A Syrian couple filed for divorce before German courts whose jurisdiction was established under Arts. 1(1)(a), 2(1)(a) of the Brussels II-Regulation since the spouses had their habitual residence in Germany at that time. An important incidental question (Vorfrage) was whether there was a valid marriage under the applicable Syrian law at all.
More interestingly, however, appears to be the court’s subsequent reasoning as regards the possibilities to dissolve the marriage in case it had been formed validly. German private international law referred this question to the law of the spouses’ common nationality, i.e. Syrian law, whose internal conflicts regime pointed to the religious law of each of the spouses.According to the pertinent provisions of the applicable canon law it was likely that the marriage could not be dissolved at all.The BGH held that such a result would manifestly be contrary to German public policy (ordre public). In doing so, the court explicitly overturned its former leading cases which dated from the 1960s and still approved of the impossibility of getting an divorce under an applicable foreign law.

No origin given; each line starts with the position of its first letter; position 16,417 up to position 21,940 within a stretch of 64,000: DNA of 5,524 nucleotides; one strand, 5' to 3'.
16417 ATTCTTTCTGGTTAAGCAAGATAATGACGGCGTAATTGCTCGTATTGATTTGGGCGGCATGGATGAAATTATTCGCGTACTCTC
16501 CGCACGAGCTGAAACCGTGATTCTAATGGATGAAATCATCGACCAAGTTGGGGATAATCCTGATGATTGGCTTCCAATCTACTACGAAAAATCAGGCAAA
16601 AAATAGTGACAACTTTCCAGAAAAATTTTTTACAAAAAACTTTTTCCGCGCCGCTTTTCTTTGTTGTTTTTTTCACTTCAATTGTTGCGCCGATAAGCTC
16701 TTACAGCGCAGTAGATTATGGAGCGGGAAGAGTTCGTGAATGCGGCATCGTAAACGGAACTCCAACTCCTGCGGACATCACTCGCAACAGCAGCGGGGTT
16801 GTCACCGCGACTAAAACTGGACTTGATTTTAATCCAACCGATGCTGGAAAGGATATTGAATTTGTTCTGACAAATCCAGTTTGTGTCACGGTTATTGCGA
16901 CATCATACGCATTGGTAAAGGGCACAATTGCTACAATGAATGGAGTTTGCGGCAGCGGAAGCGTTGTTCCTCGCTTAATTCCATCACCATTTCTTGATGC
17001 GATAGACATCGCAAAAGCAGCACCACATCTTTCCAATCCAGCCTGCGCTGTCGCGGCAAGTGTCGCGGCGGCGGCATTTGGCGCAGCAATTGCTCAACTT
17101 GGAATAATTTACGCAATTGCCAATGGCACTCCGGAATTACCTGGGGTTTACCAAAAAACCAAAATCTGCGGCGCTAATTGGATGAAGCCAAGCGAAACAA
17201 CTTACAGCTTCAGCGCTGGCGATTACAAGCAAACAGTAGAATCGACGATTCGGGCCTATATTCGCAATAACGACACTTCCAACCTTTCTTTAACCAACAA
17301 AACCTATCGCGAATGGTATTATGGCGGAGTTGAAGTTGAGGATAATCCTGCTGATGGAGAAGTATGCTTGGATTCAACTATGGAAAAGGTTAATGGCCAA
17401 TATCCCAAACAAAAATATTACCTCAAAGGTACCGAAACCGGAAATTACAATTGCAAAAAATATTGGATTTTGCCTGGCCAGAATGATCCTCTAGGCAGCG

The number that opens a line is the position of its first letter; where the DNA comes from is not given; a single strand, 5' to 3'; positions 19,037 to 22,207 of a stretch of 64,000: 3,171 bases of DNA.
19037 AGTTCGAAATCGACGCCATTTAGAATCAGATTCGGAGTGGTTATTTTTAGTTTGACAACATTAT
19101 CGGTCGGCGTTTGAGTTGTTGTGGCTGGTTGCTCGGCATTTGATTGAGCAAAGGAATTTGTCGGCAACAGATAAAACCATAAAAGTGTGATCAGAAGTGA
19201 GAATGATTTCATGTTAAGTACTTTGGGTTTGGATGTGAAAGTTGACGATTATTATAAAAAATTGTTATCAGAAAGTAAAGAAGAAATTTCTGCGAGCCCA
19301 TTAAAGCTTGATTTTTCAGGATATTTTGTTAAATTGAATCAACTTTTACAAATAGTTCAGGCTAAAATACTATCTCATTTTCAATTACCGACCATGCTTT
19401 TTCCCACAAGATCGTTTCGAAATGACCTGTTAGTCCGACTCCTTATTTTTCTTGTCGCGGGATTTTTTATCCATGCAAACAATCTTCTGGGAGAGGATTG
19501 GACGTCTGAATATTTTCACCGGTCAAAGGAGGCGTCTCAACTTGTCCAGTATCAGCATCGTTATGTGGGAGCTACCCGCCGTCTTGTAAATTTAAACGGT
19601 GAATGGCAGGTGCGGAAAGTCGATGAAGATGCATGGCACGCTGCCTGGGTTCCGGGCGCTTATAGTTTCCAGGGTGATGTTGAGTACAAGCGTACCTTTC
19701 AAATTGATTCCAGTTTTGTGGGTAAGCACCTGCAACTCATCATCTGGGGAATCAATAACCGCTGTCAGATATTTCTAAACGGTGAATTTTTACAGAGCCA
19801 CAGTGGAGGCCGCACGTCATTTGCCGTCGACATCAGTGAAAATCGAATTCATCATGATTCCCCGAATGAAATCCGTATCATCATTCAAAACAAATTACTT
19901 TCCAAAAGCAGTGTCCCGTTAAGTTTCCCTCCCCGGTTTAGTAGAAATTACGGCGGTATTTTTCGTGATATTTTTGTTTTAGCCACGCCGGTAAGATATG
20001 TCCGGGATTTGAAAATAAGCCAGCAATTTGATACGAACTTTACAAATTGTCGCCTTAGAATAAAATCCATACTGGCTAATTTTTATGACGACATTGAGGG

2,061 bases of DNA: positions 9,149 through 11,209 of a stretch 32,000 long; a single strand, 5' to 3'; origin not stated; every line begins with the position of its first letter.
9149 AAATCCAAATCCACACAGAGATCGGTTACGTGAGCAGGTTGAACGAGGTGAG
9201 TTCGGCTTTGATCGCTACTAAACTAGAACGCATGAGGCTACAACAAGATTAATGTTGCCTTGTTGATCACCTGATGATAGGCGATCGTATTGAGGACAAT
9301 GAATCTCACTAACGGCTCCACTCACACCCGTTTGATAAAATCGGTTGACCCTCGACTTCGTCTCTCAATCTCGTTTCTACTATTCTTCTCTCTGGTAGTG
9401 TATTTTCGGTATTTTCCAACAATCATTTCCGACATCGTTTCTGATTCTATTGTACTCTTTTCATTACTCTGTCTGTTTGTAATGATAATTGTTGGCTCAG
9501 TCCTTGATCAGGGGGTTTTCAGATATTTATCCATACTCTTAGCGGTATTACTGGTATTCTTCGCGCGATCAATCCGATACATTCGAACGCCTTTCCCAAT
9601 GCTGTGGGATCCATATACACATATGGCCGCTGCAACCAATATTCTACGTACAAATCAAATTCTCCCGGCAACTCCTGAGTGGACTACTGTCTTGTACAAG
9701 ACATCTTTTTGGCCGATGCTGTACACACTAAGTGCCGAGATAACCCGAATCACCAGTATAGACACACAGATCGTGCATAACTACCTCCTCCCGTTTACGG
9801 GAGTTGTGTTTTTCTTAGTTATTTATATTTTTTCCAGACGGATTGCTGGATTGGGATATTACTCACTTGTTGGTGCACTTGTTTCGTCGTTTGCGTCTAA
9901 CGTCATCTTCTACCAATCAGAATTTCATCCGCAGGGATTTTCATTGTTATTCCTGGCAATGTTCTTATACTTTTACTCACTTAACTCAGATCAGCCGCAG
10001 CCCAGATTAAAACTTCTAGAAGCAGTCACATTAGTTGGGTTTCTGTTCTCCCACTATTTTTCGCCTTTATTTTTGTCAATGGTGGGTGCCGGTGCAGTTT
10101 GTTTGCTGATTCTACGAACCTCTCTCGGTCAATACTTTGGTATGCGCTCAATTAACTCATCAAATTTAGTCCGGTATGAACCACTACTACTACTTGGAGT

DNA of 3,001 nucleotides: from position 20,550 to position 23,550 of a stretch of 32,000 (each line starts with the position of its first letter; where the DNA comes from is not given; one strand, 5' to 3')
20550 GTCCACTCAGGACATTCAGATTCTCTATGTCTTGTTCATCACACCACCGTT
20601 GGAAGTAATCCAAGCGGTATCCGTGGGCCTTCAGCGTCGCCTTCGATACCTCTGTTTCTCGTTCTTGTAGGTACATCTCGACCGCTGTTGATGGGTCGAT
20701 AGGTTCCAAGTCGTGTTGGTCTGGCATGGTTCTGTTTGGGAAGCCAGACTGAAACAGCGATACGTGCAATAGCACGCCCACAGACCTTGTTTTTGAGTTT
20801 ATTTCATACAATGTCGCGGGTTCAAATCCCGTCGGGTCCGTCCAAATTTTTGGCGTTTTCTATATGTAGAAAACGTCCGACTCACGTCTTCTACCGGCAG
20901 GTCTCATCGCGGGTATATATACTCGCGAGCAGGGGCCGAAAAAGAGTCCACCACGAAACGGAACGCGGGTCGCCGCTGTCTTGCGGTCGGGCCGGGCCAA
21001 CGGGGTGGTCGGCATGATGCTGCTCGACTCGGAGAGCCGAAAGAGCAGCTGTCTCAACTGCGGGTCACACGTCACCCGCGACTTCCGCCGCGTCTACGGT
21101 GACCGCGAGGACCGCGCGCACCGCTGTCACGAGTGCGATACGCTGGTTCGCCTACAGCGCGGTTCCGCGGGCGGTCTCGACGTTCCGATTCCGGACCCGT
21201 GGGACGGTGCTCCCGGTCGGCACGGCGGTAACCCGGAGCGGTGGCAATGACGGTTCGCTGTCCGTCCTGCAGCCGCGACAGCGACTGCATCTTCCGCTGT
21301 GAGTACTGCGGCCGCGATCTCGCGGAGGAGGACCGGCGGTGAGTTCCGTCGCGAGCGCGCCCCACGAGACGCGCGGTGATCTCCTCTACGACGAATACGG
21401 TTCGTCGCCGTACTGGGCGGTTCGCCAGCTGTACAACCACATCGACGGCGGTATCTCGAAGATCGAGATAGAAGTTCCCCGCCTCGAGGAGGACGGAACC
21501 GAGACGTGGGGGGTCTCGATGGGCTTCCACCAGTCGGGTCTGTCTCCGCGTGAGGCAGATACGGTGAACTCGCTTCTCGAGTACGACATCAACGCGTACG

In his thoroughly motivated judgment the BGH explains that the ordre public is by no means a static and absolute rule but rather has to be interpreted in the light of the changing social and legal environment. In his reasoning, the BGH particularly accounted for the legal developments in foreign countries and pointed to the fact that the German ordre public is becoming more and more European rather than a purely domestic yardstick.